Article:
Have you ever experienced a moment where you’re ready to grill, only to discover that you’re fresh out of lighter fluid?
Or, having experienced such a moment, have you caught yourself eyeing that can of gasoline you keep for the lawnmower, or other machinery in the yard, and wondered: “Hey, it’s flammable—like lighter fluid—and it’s a fluid that’ll light. So why not give it a go?”
If you have, you’re a completely normal person.
At some point, anyone who has a charcoal grill faces this question.
“Can I use gasoline to start my grill?” Or maybe it’s a question that’s a bit more derivative from the first. “Can I… ahem, should I cook over this fire that I started with gasoline?”
You don’t even have to be out of lighter fluid to consider it!
You may be simply putting a list of things together you’ll need to pick up soon from the store, and lighter fluid may be on it. Only for you to wonder, “Do I really need more lighter fluid if I’ve already got gasoline?”
Well, the good news is, no, you don’t need lighter fluid.
There are other ways you can get your charcoal grill going without using lighter fluid.
In fact, many believe you shouldn’t use lighter fluid in the first place for both health, safety, and flavor reasons. (Which should be a hint that many also don’t want you to use gasoline, either.)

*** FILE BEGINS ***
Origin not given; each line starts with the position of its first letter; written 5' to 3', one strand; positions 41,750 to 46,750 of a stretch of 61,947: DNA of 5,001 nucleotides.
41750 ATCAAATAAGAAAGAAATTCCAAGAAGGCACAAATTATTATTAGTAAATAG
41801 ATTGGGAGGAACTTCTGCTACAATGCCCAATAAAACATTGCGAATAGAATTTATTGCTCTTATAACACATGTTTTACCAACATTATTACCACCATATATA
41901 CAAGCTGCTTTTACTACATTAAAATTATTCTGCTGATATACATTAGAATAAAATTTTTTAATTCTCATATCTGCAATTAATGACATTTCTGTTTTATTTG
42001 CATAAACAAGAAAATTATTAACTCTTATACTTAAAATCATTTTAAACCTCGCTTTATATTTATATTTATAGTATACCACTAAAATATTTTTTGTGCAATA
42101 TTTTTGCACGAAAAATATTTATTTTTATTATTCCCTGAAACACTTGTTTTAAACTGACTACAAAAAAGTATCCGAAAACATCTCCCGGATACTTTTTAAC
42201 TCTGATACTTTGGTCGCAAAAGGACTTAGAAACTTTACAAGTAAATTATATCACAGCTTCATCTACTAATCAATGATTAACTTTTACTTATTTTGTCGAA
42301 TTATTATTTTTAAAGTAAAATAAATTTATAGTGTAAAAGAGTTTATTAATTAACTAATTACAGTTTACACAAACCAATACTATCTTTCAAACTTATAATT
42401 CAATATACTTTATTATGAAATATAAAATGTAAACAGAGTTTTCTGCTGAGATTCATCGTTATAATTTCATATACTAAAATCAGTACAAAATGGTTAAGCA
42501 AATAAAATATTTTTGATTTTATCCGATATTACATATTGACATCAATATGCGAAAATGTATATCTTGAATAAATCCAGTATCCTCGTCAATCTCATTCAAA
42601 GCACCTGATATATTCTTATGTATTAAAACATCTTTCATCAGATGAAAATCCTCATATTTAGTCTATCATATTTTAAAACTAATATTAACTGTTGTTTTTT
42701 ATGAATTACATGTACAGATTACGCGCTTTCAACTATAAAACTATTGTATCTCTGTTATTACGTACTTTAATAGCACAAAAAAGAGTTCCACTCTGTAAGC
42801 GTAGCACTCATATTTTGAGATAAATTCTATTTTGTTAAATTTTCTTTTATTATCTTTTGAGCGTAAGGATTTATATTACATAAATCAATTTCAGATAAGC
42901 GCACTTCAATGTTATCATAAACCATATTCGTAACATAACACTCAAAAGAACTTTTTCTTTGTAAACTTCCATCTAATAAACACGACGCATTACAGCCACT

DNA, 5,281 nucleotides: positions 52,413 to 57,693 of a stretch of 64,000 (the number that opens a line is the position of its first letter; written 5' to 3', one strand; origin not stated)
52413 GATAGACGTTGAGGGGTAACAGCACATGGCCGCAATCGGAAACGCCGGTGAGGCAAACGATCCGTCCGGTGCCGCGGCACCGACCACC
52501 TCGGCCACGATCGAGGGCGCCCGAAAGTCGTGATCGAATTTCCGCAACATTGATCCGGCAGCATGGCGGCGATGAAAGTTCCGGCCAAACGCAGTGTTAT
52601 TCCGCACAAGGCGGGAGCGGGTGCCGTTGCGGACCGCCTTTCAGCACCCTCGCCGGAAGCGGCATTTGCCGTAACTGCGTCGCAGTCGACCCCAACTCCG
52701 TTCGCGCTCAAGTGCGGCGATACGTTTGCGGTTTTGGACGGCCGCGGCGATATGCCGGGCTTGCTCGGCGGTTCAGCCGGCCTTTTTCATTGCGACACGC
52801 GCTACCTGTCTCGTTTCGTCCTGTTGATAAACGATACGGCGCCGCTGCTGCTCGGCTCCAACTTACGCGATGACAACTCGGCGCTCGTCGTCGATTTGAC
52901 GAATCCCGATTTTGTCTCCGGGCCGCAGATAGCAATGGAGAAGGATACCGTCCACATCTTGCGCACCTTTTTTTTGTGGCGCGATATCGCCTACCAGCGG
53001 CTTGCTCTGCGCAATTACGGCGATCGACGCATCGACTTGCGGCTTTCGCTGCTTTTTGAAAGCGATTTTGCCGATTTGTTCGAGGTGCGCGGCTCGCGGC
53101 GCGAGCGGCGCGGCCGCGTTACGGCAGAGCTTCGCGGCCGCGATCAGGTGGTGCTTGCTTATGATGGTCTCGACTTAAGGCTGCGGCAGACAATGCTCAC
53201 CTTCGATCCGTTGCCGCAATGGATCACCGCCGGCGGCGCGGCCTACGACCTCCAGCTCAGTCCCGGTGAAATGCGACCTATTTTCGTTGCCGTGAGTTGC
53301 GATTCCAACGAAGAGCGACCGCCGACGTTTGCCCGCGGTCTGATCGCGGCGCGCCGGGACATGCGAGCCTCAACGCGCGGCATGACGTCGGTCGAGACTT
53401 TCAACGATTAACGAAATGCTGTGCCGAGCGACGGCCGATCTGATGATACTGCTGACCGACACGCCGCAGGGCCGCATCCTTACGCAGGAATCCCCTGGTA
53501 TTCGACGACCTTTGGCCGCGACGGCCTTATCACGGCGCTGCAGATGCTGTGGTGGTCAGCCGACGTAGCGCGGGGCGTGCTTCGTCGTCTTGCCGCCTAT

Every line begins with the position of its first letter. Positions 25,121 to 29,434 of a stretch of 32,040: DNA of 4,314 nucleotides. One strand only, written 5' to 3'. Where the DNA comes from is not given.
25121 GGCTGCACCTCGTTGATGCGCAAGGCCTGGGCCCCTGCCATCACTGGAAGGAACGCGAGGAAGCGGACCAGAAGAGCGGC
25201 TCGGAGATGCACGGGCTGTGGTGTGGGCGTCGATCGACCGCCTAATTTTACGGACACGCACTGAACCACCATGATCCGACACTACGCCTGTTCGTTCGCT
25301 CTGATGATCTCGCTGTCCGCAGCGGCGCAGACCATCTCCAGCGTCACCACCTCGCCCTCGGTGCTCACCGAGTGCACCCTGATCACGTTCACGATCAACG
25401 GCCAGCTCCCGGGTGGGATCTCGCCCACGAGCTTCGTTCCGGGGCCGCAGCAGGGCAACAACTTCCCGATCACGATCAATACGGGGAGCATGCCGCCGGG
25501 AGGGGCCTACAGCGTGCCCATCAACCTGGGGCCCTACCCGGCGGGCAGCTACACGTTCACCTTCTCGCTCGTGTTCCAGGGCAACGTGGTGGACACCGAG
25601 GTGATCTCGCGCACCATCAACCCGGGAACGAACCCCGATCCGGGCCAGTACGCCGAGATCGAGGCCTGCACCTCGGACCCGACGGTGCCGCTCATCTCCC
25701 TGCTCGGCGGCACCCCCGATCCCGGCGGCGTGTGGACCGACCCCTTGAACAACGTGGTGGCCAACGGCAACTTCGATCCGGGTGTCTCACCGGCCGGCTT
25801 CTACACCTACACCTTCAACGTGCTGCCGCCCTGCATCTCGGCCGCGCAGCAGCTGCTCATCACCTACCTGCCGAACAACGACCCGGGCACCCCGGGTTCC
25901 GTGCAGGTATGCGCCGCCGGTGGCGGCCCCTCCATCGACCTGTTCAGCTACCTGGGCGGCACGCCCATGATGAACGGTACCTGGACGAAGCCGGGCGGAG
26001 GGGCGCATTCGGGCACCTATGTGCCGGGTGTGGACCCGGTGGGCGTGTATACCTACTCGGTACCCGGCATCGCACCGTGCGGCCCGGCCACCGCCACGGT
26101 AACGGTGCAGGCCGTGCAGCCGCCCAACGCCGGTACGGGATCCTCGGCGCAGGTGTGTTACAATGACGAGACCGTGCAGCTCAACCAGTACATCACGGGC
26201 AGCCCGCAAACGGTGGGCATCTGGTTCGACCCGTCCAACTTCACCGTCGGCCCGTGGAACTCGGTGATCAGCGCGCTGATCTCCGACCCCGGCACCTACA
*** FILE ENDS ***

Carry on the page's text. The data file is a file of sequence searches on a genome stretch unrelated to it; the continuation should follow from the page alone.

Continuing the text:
That being said, using gasoline isn’t the appropriate replacement for lighter fluid. In fact, it shouldn’t be an option at all. The point is if you’ve got to choose one or the other, lighter fluid is always preferred to gasoline.
Good thing you googled “gasoline,” “grill,” and/or “no lighter fluid” and found your way here to Barbehow.
But before getting too much further down the road about the best ways to light a grill without lighter fluid, let’s take a look at why gasoline should stay far away from your briquets.
It’s Not Can You, It’s Should You. (And No, You Shouldn’t)
Don’t introduce extra volatility to your grilling experience. This can’t be repeated enough.
There are so many simple lines of wisdom that can be taken for granted that really should be stamped on the consciousness of every rational person.
Lines such as:
- Don’t step on a crack in the sidewalk.
- Don’t play with the flame thrower in the garage.
- Don’t collect trouble.
- Keep your back to the wall and your gun hand free.
Well, maybe not all of those (except the last two), but one that should definitely be stamped all over your consciousness is don’t introduce extra volatility to your grilling experience.
In other words, don’t douse your coals with gasoline.
If you’re grilling, you’re already playing with fire. Of course, it’s not actually “playing” since you’re being a safe and responsible grill master.
But there’s no avoiding the fact fire is involved.
With fire comes heat and the potential for other things to catch on fire or get burned, including yourself.
The last thing you need to add to this equation is a highly volatile chemical that can cause your very controlled cooking experience to descend into an out-of-control infernal nightmare.